FreeOfficeFinder has recently produced a survey of 10,000 office workers across the UK to see how many people are having sick days without actually being sick. We were interested in finding out how much of a problem fake sickness was across the country, and what the general attitude was towards sickness among office workers.
We realise that the vast majority of people who call in sick do so for legitimate reasons. Here is a page on the government website that explains workers’ rights when it comes to sickness absence - https://www.gov.uk/taking-sick-leave.
Out of the 10,000 participants, 3097 admitted to lying about having time off sick in the past twelve months.
We then asked the 3027 participants who said yes whether it was on one or more than once occasion. It turned out that 1758 (58%) admitted to doing it once, with the remaining 1269 (42%) had lied about a sick day on more than one occasion.
Our next question was also aimed at the 3097 participants who admitted to lying. We asked them what was the reason for having time off on their last sick day. Of all the options, a hangover was the cause of almost half (1473) of all sick days. Dreading work (574) and no reason (455) were the most popular second options.
There were 145 participants who answered “other”, and were given the option to explain what their reasons were. These included:
“My cat died and I was too depressed to go in.”
“I started watching Breaking Bad and had to take a day off because I was so addicted to it.”
“My boss was annoying me.”
“I get paid for having days off sick so it would be stupid to not take some.”
Our final question asked the participants whether or not they felt guilty about taking time off when they weren’t really sick. 926 (30%) said they did, while 60% of the participants didn’t feel guilty at all.
We wanted to see whether there was any noticeable difference between men and women when it came to taking time off. Although we did get a fair representation, there were slightly more men who took the survey than women. In total, 5769 men and 4231 women took part in the survey.
Although there were more men who took the survey, there were more women who admitted to lying about having time off work. 1562 women admitted to doing this at least once in the past year, which was 37% of all women who were surveyed, while only 25% of the men surveyed admitted to lying about having time off in the past year.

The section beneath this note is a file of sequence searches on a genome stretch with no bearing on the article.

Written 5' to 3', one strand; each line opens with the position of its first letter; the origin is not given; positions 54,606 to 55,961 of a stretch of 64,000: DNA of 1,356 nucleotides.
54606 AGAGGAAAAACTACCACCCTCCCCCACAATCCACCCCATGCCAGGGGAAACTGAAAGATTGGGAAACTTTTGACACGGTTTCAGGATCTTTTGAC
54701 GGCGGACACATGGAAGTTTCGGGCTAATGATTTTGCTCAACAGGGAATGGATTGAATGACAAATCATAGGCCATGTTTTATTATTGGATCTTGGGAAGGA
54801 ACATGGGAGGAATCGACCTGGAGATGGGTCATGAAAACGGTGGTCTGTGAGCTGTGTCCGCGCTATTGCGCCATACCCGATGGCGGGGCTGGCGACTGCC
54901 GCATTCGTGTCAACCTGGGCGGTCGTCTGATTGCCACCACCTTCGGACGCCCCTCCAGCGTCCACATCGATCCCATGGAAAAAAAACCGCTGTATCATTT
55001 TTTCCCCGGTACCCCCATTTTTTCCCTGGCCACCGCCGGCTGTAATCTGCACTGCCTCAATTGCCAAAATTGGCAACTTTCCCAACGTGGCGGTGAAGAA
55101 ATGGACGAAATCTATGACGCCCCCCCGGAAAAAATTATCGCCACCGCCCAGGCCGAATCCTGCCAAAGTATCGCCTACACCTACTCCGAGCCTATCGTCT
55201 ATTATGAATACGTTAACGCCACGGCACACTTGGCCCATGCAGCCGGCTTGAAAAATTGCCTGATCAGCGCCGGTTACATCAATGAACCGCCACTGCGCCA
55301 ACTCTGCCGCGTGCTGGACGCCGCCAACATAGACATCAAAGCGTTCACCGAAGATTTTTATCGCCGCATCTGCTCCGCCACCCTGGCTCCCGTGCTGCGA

As well as gender, we wanted to know whether or not lying about time off was consistent with age. Like gender, there were differences in the amount of people who we surveyed from each age group, but there was a fair amount of representation from each one. There were 3203 participants from the 18-25 age group, 3760 between 26-30, 1905 31-35 and 1132 for 36+.
Surprisingly, there was a higher percentage of people who lied about having time off from the older age groups than the younger ones.
As you can see from the chart, a much larger percentage of the participants older than 30 admitted to lying about time off. Only 21% of the 18-25 age group admitted to lying about taking time off. 27% slightly older age group of 26-30 answered yes, with 46% of 31-35 and 41% of the 36+ age group admitting to taking a sick day without actually being ill.
To find out how different attitudes were across regions, the survey was split across 10 different cities, with 1,000 participants each from the following cities:
London, Leicester, Leeds, Plymouth, Glasgow, Cardiff, Newcastle, Cambridge, Birmingham and Manchester.
Out of the cities in question, participants from Leicester were more likely to have lied about taking time off, with 431 answering yes. This was almost half of all people from there who took part in the survey. Cardiff and Newcastle also had a large percentage of people who answered yes.
On the other end of the scale, only 186 of the participants from Plymouth admitted to lying about taking time off work. This made Plymouth the only city with less than 20% of the participants answering yes. Glasgow (212) and Cambridge (245) were the next best cities.
Two-thirds of all the office workers who were surveyed said that they haven’t lied about taking time off work in the past year. This is a fairly positive sign that in general, UK office workers respect their jobs, employers and colleagues.
Although there are some differences between gender, age groups and locations, out of the 10,000 people we surveyed, only 1269 of them admitted to lying about having time off work on more than one occasion.
It’s impossible to stop all staff from lying about time off, but there are ways to ensure that it’s minimised. Places of work with a high amount of sickness could look into things like flexitime or other ways of boosting morale among staff.